Bonneville was named for Captain B. L. E. Bonneville, a fur trader and explorer, who. raveled across southern Idaho in the early 1830's. Most of the mountain men and fur trappers of the early 1800's tramped on what is now Bonneville County land. A ferry was established on the Snake River near what became the site of Idaho Falls, and later a bridge was built there. First settlement in Bonneville County was at Eagle Rock (1864), later to become Idaho Falls. The railroad reached Idaho Falls in 1879. Mormon families reclaimed the rich dry land by irrigation from the Snake River. Agriculture is the county's chief industry. Idaho Falls is the headquarters for the Idaho National Engineering Laboratory (formerly the National Reactor Testing Station of the Atomic Energy Commission), the largest federal installation in the state. - - "The Idaho Almanac," 1977 Edition, State of Idaho.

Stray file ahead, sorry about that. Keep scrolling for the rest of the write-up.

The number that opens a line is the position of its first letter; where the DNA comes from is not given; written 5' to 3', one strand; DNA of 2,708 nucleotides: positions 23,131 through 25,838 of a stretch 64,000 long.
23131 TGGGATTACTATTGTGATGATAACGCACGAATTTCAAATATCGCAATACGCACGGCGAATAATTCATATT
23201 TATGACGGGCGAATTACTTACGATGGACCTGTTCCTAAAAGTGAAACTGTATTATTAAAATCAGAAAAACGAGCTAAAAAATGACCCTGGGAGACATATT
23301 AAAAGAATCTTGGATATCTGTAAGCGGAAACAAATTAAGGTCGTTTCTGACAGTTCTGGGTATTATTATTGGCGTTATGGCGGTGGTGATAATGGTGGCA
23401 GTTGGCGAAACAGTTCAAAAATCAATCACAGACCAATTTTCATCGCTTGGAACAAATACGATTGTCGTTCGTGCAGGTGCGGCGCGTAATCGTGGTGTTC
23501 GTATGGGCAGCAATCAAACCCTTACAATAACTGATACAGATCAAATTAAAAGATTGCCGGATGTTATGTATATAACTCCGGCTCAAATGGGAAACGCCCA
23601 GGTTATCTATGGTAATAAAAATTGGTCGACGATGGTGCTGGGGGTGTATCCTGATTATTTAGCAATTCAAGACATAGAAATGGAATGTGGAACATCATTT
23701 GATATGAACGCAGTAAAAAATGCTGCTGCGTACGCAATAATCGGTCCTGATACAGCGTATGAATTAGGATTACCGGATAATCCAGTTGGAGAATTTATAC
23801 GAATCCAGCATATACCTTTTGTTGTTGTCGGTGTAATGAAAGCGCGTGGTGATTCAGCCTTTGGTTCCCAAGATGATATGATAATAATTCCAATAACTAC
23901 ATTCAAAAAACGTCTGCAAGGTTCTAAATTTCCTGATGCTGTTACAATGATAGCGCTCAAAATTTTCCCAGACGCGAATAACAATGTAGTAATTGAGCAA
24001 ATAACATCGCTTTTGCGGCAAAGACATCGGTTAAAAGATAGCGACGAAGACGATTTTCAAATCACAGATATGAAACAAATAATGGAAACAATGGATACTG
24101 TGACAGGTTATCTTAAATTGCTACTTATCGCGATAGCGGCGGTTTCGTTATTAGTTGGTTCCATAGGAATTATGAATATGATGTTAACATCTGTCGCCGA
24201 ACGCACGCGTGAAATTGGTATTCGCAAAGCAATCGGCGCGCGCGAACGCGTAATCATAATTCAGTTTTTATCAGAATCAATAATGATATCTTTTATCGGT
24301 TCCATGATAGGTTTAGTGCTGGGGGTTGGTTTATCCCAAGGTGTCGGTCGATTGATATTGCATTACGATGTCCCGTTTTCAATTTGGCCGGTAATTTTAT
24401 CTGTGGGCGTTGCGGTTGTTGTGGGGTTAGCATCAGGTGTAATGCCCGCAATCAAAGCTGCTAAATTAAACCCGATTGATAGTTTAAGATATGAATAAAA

map from almanac    location and population from Idaho Almanac    Bonneville Co. ISU Digital Atlas

"Early cattle drives were marketed by trailing east. . . The old eastward trail led through Fort Hall, to the Blackfoot River, where they crossed near the present site of the Blackfoot Dam, went around Gray's Lake, trailed around the southern border of the Caribou Mountains, then went on to Salt River and followed the old Sublette trail to Cheynne." - p.232, C. J. Brosnan's "History of the State of Idaho." 1935

Langley'1876 Directory, alpha index - includes Eagle Rock & etc.
Hawley's 1920 History
Post Offices
John Grey Highway Marker

Bonneville County Historical Markers
Grays Lake National Wildlife Refuge
BYUI Eastern Idaho Death Records
Bonneville Co., IDGenWeb
Bonneville Co. USGenweb Archives

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